To assess the efficacy of an intervention in which patient navigators (PNs) educate families on human papillomavirus (HPV) vaccination and give tailored reminders for follow-up in a clinic environment. Demographic data, visit type, preferred contact mode, completion rates and correlations, and missed appointments were all examined. Furthermore, qualitative interviews with 21 providers and PNs were conducted to examine their impressions of the programme. Out of 2,162 patients approached, 1,391 were identified as unvaccinated or partly vaccinated previous starting; among the unvaccinated, 930 got the first dose after being advised by the PN, either immediately or during a follow-up visit shortly after. Between 2/1/2015 and 8/31/2016, 93 percent of those contacted completed the series by 8/31/2017. There were no gender or race/ethnicity disparities in series completion among initiators, although older patients were less likely to finish than 11–12 year olds. 85 percent of the 688 patients identified as prior starters completed the series through the programme. According on qualitative interviews, clinicians believed the initiative addressed key obstacles to HPV vaccination.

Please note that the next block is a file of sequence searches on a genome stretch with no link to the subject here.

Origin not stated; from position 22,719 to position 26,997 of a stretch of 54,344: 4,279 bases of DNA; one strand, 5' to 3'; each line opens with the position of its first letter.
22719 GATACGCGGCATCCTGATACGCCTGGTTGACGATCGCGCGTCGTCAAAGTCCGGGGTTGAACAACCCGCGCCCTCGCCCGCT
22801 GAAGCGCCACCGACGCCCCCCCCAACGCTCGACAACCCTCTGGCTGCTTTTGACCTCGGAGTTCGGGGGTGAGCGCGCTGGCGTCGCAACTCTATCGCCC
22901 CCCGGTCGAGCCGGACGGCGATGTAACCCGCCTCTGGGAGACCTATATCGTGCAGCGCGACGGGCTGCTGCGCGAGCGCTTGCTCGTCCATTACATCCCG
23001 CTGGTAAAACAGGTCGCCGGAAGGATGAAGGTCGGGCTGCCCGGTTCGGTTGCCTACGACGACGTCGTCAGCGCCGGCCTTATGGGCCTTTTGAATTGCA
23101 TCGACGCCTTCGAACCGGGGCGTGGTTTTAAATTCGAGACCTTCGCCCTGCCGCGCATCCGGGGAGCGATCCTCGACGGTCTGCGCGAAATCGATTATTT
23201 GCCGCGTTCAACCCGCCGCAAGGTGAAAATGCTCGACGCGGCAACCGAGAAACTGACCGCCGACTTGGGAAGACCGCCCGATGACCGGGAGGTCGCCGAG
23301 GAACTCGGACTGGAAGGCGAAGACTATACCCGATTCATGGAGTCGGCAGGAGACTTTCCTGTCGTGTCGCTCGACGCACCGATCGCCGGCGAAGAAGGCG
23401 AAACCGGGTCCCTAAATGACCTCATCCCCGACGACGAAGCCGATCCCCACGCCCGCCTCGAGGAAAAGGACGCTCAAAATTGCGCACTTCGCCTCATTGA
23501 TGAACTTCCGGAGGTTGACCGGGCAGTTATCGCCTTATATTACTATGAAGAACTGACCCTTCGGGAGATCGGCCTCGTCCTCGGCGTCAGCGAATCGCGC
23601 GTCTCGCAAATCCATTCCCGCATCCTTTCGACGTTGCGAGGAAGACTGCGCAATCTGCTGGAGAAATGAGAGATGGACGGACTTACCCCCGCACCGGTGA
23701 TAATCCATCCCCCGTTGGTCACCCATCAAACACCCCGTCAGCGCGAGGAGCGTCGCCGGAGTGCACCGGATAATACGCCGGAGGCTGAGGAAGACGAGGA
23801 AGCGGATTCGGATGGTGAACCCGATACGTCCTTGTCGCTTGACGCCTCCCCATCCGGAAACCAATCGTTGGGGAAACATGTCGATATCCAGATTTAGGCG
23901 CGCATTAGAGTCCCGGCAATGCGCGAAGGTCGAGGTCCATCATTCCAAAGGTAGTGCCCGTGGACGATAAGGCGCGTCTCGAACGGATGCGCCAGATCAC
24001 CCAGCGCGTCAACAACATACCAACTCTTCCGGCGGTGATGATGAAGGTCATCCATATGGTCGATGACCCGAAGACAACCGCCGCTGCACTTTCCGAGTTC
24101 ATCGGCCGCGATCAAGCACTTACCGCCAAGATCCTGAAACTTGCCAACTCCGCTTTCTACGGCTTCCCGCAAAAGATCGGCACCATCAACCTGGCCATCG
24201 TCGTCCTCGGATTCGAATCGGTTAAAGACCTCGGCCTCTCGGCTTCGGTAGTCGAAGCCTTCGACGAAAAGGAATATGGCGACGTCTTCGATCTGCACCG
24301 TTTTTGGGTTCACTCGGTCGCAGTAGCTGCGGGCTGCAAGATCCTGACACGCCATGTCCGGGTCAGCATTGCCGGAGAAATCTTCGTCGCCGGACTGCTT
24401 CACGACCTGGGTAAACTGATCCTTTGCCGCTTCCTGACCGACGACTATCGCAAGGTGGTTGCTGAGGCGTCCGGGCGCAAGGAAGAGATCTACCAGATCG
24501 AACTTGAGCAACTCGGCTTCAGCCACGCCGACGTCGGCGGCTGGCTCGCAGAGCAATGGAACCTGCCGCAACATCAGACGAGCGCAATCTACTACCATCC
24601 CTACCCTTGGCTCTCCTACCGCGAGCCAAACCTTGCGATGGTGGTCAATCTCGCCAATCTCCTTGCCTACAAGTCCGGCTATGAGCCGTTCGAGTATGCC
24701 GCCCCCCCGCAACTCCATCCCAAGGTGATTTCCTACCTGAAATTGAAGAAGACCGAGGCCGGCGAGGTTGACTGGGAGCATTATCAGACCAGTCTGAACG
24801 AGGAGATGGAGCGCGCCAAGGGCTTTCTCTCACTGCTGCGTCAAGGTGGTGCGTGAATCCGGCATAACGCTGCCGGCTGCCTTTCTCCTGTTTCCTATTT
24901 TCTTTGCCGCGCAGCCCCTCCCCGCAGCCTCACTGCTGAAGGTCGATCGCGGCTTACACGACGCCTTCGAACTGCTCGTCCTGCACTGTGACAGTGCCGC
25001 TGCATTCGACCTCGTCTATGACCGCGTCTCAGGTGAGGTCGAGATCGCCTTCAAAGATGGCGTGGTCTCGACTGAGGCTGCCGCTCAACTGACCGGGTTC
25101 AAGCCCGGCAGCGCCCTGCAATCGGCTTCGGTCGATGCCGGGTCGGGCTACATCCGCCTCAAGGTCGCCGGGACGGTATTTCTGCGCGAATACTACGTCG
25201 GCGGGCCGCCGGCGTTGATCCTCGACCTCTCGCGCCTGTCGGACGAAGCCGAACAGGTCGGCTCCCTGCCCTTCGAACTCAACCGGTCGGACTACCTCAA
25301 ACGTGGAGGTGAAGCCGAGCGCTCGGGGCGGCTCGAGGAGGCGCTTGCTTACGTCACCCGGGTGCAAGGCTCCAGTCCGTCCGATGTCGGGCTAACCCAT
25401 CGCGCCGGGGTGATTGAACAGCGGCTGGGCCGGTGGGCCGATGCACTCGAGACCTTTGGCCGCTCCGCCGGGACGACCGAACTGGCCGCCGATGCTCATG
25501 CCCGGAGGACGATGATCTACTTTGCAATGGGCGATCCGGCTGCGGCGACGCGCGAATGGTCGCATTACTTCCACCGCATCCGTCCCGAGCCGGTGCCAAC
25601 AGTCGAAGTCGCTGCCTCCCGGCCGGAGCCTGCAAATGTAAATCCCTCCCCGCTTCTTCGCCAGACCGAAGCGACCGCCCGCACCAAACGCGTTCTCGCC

At Texas paediatric clinics, using PNs significantly boosted HPV vaccine series completion among boys and girls with historically poor HPV immunisation rates. Clinic clinicians believed that this programme addressed many of the hurdles they had noticed previous to the program’s introduction. This strategy has the potential to significantly increase HPV vaccination series completion rates in the United States.